Smokefree Oregon

Web Style Guide

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Challenge child page

People who are addicted to tobacco feel the loss at the cash register, paying more than $5 for a pack of cigarettes.1  (In fact, a person who smokes a pack a day will save about $2,000 per year if they quit.)2 They also live with a greater risk of developing heart disease, cancer, diabetes and rheumatoid arthritis.3

Even people who don’t use tobacco feel the pain it delivers. Nearly 8,000 people in Oregon die of tobacco-related diseases every year.4 Nationwide, more people die from tobacco than from illegal drug use, car crashes and gun deaths combined.5

Those lost lives hurt the most, but the financial cost is painful, too: in Oregon alone, tobacco costs $2.9 billion in direct medical costs and lost productivity every year.6 That’s more than Oregon spends annually on public safety—for prisons, state police and the courts.7

We pay as a state and as individuals – through our taxes and through health insurance rates – to the tune of $1,700 for every Oregon household each year.8

If together we could keep the tobacco industry at bay and help people heal, what opportunities could we build with those dollars?

Myth

If I don’t smoke, does tobacco have any affect on me?

Yes!

Oregon loses $2.9 billion per year to tobacco.
$1.5 billion is in direct medical expenses9 that we pay as a state and as individuals, through our taxes and health insurance rates.
The remaining $1.4 billion is in indirect losses. That’s what people who got sick or died from tobacco use would have earned if they had never used tobacco.10

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Flipcard – Partners

National Latino Tobacco Control Network

Visit website

Partners list

Targeted Communities

National Latino Tobacco Control Network

Visit website

Partnerships for Native Health

Visit website

KeepItSacred.org

Visit website

APPEAL – Asian Pacific Partners for Empowerment, Advocacy and Leadership

Visit website

National African American Tobacco Prevention Network (NAATPN)

Visit website

African American Health Program

Visit website

National LGBT Cancer Network

Visit website

Rainbow Health Initiative

Visit website

The Network for LGBT Health Equity

Visit website

Latino Network

Visit website

Portland African American Leadership Forum (PAALF)

Visit website

Native American Youth and Family Center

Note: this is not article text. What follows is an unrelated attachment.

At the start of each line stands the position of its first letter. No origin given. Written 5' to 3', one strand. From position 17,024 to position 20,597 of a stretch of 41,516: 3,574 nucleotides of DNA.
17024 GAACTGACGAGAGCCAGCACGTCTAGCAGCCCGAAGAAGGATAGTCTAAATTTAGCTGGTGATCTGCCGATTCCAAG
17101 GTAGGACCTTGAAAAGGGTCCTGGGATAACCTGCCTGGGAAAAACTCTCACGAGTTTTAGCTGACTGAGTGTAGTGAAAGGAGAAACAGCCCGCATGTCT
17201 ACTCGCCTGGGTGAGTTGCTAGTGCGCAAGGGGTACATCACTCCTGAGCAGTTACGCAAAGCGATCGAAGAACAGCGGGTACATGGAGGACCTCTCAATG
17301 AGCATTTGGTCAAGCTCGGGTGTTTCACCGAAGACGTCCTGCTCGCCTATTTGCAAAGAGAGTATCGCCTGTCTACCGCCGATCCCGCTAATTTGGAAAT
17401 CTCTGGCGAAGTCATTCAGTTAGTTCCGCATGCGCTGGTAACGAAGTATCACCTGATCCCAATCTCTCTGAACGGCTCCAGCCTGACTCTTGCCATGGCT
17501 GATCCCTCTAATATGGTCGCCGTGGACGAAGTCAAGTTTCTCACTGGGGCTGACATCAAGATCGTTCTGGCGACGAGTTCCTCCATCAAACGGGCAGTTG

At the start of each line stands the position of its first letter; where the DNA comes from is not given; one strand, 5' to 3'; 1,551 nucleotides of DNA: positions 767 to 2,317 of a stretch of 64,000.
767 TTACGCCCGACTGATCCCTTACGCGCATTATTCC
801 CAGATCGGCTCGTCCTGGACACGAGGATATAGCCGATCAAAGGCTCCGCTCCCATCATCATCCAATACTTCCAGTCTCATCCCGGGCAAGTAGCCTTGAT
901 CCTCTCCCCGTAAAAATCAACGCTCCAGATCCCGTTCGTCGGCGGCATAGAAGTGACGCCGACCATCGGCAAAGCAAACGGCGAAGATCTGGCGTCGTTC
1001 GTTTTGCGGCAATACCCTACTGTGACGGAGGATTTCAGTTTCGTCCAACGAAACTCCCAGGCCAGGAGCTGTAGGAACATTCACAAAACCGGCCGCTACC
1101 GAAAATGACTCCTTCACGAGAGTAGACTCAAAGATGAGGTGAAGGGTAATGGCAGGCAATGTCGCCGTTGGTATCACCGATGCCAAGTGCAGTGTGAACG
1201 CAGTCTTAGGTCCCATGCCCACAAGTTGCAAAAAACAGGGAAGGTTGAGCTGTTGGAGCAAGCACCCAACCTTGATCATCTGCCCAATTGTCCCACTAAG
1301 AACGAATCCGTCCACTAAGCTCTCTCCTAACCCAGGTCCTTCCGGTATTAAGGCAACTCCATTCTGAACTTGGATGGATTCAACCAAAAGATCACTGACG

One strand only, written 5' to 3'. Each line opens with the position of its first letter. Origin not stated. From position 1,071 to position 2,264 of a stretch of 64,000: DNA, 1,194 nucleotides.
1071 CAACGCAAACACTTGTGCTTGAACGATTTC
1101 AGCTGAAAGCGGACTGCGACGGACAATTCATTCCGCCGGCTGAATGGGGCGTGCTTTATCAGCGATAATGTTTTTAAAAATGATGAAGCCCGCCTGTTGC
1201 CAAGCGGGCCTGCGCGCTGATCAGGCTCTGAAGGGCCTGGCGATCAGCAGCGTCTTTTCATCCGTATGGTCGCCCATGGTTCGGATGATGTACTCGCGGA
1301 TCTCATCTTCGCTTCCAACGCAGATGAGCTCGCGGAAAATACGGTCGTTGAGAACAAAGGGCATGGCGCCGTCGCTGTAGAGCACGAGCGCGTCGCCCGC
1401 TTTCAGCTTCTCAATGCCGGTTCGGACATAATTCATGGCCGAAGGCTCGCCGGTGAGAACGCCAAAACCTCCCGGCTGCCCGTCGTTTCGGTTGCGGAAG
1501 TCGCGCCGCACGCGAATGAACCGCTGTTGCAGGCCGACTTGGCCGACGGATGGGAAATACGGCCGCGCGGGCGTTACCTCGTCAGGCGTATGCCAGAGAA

Visit website

Oregon Health Equity Alliance

Visit website

National LGBT Tobacco Control Network

Visit website

Targeted Communities

Surfrider Oregon

Visit website

American Public Health Association

Visit website

Ocean Conservancy

Visit website

Portland Parks & Recreation

Visit website

Oregon Parks and Recreation Department

Visit website

Portland Parks Foundation

Visit website

Solve

Visit website

CDC Tobacco Free

Visit website

Legacy’s Truth Campaign

Visit website

Centers for Disease Control and Prevention

Visit website

Kick Butts Day

Visit website

Campaign for Tobacco-Free Kids

Visit website

Coalition of Local Health Officials

Visit website

Upstream Public Health

Visit website

American Cancer Society

Visit website

American Heart Association

Visit website

American Lung Association

Visit website

Pharmacy Page

Select pharmacies are now able to prescribe medications to help you quit smoking for good. Health insurance plans, including Oregon Health Plan, cover medications like patches and gum for free with a prescription. Find a pharmacy near you.

Nicotine is very addictive and difficult to quit. Nicotine replacement therapy (NRT) includes products like gum, patches, nasal spray, inhalers, and lozenges. Science has shown that NRT reduces the urge to use tobacco and helps with nicotine withdrawal symptoms. Using NRT can increase a person’s chances of successfully quitting by 50-70%.1

Ask your pharmacist about getting medication to quit smoking. It’s quick. It’s easy.

To find a pharmacy offering this service near you, zoom in to your location on the map below. Check back often, as more pharmacies are adding this service every month.

Can’t find a participating pharmacy near you? Check out these resources to help you quit on your own, ask your doctor for a prescription for quit-smoking medication, or call the Oregon Quit Line for free counseling and NRT.

Questions about pharmacy prescribing in Oregon? Contact Smokefree Oregon with your question here.

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Get Alerts When Your Action is Needed

We’ll get in touch from time to time with actions you can take on tobacco issues. We’ll also share the latest news in tobacco prevention and resources for quitting tobacco.

Get Alerts When Your Action is Needed

We’ll get in touch from time to time with actions you can take on tobacco issues. We’ll also share the latest news in tobacco prevention and resources for quitting tobacco.